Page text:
About those grades that you keep getting hounded about. Straight A's aren't everything but yes, colleges do care what your GPA is. I know what you're thinking: There's no way you're going to college after putting up with high school. But let me tell you that college is a whole new ballgame. The teachers won't hound you if you don't show up for class. For the most part, if you want to show up to class in your pajamas, they won't care. But they also won't hold your hand like high school teachers. There is no "I couldn't find a pencil" or "My mom forgot to bring my homework up to school" excuses. You are solely responsible for everything you turn in and there are no passes for late work. So why go to college? It's not a life requirement but I have to tell you that I have missed out on a lot of job interviews simply because I lack even a 2 year degree. After being unemployed for 5 months, those missed interviews hurt.

College may not even be on your radar right now. I get it. Why would you put yourself through more of that when you are barely surviving high school? But take my advice--survive it. Do whatever it takes to get through each day. Turn in the work, ignore the other students (I realize it's easier said than done), brush off the teacher's idiotic remarks--but get that diploma! You want to get out on your own and be an adult? Great. But you'll need a job. Many employers frown at a GED but it's next to impossible to get a job when you are a high school dropout. As a potential employer, why would I hire you if you couldn't even be counted on to go to school every day? That diploma is your magic ticket away. It's your first step to being able to get out on your own and run your own life.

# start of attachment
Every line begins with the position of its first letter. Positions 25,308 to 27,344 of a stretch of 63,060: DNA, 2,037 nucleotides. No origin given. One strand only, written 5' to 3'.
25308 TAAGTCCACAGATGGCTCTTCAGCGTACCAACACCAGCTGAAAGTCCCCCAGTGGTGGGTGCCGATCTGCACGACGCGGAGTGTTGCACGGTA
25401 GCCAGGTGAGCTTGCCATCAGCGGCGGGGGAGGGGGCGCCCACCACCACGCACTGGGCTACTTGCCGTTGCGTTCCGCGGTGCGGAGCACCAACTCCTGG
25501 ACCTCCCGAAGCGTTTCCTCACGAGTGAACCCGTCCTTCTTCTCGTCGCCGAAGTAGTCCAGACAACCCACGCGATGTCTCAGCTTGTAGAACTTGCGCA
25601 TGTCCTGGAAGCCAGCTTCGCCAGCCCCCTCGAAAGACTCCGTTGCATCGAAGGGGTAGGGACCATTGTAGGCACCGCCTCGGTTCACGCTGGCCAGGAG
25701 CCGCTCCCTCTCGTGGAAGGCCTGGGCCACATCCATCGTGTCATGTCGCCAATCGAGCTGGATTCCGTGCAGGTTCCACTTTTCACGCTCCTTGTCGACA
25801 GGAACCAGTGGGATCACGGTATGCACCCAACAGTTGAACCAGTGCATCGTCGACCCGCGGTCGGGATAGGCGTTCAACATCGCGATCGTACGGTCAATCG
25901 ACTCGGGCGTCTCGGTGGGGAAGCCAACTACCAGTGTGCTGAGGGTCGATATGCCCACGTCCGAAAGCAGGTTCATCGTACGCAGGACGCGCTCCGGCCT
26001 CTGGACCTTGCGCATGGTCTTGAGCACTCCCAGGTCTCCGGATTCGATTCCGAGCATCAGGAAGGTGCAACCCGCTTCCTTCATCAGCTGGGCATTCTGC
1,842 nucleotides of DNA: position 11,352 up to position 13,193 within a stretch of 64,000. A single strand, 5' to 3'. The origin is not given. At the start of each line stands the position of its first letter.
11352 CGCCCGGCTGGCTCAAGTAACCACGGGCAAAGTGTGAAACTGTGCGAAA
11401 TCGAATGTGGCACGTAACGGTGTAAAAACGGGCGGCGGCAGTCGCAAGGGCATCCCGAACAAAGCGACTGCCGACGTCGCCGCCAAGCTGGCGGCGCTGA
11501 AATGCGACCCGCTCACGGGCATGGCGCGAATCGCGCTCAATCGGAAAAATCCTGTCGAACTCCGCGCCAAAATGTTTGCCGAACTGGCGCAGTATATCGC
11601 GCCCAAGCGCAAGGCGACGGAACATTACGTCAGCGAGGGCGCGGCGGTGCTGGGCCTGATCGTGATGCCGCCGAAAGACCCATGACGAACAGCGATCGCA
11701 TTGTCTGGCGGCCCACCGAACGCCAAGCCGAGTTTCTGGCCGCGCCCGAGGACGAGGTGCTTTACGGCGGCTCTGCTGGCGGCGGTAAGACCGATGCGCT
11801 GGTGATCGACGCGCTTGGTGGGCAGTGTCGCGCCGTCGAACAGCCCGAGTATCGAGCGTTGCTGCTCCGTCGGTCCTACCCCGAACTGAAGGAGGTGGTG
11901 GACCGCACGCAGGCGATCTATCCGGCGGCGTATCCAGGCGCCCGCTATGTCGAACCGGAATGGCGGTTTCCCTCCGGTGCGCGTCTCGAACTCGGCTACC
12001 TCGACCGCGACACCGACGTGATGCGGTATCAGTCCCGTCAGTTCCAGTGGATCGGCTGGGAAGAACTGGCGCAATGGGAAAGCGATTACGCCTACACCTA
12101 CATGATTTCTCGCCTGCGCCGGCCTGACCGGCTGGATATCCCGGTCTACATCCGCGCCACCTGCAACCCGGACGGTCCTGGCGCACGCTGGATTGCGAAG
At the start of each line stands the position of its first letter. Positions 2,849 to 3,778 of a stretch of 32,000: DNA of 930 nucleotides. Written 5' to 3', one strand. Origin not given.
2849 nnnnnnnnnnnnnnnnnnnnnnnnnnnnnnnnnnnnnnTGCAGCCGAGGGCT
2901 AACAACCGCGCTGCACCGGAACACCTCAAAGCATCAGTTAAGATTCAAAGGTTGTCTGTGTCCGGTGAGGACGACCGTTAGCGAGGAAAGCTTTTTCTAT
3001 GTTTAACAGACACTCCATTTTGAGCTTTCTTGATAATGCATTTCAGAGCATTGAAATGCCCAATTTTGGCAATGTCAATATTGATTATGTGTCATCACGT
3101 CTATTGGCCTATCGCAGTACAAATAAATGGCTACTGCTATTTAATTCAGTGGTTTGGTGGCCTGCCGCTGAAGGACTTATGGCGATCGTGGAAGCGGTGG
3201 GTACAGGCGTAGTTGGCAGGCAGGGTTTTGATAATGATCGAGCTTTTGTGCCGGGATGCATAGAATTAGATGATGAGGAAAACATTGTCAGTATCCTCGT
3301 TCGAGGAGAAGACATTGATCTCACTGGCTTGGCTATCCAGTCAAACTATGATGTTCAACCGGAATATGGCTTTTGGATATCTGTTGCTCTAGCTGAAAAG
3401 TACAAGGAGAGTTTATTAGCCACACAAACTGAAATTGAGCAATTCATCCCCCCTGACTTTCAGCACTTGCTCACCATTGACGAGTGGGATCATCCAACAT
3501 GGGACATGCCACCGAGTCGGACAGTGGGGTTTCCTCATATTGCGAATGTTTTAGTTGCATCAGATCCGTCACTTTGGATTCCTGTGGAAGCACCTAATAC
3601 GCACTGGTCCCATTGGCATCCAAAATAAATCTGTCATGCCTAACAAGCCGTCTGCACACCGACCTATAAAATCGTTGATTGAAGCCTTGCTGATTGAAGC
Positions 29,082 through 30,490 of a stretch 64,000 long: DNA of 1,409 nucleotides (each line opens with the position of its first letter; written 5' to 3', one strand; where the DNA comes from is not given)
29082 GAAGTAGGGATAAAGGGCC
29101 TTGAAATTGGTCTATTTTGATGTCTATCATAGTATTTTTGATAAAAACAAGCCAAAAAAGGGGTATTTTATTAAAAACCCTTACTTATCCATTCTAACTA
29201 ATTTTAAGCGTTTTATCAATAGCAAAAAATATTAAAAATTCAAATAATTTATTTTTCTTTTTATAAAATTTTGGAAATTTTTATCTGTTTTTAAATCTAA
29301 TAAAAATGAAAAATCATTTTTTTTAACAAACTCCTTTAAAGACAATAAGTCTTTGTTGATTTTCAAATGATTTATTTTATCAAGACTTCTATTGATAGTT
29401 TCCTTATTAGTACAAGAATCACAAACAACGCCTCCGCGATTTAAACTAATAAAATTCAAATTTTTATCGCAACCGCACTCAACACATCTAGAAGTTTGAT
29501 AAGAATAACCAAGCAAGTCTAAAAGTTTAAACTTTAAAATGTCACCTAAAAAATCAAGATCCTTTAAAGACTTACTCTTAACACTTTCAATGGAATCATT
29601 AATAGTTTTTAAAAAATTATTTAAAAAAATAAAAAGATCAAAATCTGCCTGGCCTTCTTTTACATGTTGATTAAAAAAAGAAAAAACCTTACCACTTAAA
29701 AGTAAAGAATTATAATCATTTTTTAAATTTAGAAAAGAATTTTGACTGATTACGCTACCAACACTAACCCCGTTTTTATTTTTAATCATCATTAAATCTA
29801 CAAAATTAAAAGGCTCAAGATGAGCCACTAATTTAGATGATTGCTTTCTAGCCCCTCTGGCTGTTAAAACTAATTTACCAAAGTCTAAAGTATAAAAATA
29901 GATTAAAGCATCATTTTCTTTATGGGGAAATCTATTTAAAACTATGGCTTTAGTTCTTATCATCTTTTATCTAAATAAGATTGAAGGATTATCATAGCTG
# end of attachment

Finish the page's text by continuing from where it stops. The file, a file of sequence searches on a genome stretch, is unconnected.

You want your life to start already? Get through high school. That's when the fun really begins. That's when you get to make your own decisions and figure out who you really are. High school is a world built inside a self-contained bubble that doesn't reflect what your grown up life will be like. As a grown up, you won't spend all day with people your own age. As a grown up, you won't have mandatory PE, 6-8 classes a day or finals. As a grown up, you can choose how you're going to spend those 8 hours a day.